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Editorial

The Impact Factor Game

  • The PLoS Medicine Editors
  • Published: June 06, 2006
  • DOI: 10.1371/journal.pmed.0030291

Reader Comments (7)

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Stop Playing the Impact Factor Game!

Posted by plosmedicine on 31 Mar 2009 at 00:02 GMT

Author: Shi Liu
Position: No occupation was given
Institution: Truthfinding Cyberpress
E-mail: SVL@logibio.com
Submitted Date: November 21, 2006
Published Date: November 29, 2006
This comment was originally posted as a “Reader Response” on the publication date indicated above. All Reader Responses are now available as comments.

I agree completely with your criticisms on the impact factor (IF) game [1]. In fact, I had already published many such criticisms earlier [2,3].

Besides the many known mistakes in citation recording [4] and the arithmetic or algorithmic defects in IF calculation [3] IF also contains a significant potential for misleading the scientific community [2]. For example, retraction nowadays happens very often in scientific journals especially in the IF-wise 'top' journals [5,6]. However, the publication of retraction and the exposure of scandal not only attract more readers but also increase the IF values of the journals [7,8]. This is because, ironically enough, retracted papers often got more citations than other valid papers. More ironically, while a paper can be retracted, its citation contribution to its journal has never been subtracted.

Citation chase and IF game have driven purely scientific publishing into some eye-ball catching commercial activities. These activities have eroded the truth-seeking nature of scientific research and, to a large degree, have encouraged the unethical behaviors in scientific research and publishing. Within such a corrupted publishing environment, the true value of a scientific publication is no longer reflected by its intrinsic value but by many extrinsic factors.

However, when scientific publications become some 'real estate' objects whose values are no longer mainly determined by their content but by their locations of publishing and when the location of scientific publishing weighs heavier than the originality and the truthfulness of the research findings, how much creativity and objectiveness will be left for appreciating the truly ground-breaking scientific discovery [9].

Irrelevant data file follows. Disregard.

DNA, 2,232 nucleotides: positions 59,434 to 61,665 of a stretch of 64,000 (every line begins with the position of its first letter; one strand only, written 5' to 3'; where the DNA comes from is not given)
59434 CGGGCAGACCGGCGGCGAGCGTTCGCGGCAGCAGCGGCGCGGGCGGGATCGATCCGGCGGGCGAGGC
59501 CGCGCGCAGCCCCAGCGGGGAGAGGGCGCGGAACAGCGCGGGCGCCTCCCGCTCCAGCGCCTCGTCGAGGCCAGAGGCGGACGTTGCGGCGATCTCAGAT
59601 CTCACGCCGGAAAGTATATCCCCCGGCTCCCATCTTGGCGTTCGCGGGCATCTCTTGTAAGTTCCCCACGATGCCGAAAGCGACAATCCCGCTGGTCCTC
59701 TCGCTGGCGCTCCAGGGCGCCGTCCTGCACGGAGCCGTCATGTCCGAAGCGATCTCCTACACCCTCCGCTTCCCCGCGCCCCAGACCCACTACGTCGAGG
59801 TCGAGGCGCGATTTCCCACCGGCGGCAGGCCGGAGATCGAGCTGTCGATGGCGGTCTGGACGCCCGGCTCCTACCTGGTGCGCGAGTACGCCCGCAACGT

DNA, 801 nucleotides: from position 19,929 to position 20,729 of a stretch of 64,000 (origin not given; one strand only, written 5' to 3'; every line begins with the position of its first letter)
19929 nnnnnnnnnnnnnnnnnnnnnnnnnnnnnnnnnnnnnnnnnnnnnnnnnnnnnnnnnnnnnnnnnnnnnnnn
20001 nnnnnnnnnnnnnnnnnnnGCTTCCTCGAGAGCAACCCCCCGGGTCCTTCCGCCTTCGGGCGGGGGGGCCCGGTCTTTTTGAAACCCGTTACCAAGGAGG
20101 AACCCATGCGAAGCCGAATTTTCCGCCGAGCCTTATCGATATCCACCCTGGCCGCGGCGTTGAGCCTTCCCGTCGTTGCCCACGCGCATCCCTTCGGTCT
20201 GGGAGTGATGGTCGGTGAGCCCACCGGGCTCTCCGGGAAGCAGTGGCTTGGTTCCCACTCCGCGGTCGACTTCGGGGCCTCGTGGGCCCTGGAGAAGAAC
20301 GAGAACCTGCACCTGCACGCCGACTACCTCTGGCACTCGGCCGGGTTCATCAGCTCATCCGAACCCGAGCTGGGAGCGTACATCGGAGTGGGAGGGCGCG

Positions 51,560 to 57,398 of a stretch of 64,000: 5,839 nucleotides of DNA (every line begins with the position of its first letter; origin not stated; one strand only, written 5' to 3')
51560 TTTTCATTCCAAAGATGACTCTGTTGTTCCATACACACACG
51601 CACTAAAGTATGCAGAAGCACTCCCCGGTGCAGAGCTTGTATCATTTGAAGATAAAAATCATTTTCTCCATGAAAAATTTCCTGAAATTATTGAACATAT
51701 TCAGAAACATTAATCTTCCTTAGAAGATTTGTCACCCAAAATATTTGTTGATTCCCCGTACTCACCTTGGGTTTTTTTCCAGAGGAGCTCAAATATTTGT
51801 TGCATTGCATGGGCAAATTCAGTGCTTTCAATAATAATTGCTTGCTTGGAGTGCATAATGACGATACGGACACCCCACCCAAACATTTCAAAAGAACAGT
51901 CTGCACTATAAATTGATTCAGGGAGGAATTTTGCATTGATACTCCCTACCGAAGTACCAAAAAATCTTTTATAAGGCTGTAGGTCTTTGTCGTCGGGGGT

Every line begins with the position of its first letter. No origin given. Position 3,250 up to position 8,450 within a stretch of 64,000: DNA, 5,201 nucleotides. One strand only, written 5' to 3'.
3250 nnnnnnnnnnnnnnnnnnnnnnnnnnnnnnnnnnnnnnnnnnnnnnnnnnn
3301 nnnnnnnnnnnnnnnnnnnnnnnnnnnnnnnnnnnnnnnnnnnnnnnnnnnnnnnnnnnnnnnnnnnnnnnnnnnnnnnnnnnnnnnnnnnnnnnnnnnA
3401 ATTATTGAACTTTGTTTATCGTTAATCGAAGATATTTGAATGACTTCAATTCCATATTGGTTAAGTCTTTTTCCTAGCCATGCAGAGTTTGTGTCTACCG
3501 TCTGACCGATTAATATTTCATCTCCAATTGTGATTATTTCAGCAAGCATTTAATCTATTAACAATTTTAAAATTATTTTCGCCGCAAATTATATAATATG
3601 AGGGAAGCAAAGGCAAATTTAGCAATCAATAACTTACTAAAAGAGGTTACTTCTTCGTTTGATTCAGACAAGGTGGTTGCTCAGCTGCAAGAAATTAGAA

Unscientifically calculated IF has exerted a significant negative impact on scientific publishing. Unethically played IF game has contributed the formation of an ill-pressured cooker that drives many normal scientists crazy [10]. Thus, I believe it is not enough to just correct the IF formula to end the further erosion of our scientific culture and research spirit by the IF. Rather, it is time to stop the unethical IF game entirely and eradicate its false impact on scientific communication.

References

1. PLoS Medicine Editors (2006) The impact factor game: It is time to find a better way to access the scientific literature. PLoS Med 3: 707-708.
2. Liu SV (2006) The impact factor scam in scientific publishing. Sci Ethics 1: 72-73.
3. Liu SV (2006) Exaggeration is common in scientific world. Sci Ethics 1: 83-84.
4. Liu SV (2005) Citation bubbles burst after name-poking. Logical Biology 5: 131-134.
5. Liu SV (2006) Why are top journals often so unlucky in infecting top scandals? Sci Ethics 1: 49-52.
6. Liu SV (2006) Top journals' top retraction rates. Sci Ethics 1: 91-93.
7. Liu SV (2005) Glories after retractions: What do the citation number mean? Logical Biology 5: 125-127.
8. Liu SV (2005) Retracted papers: How to curtail their impact? Logical Biology 5: 128-130.
9. Liu SV (2006) Citation should credit pioneering researchers and original works. Sci Ethics 1: 94-96.
10. Liu SV (2006) What drives scientists crazy and causes them to misconduct? - The origin and evolution of modern scientific misconduct. Sci Ethics 1: 53-58.

No competing interests declared.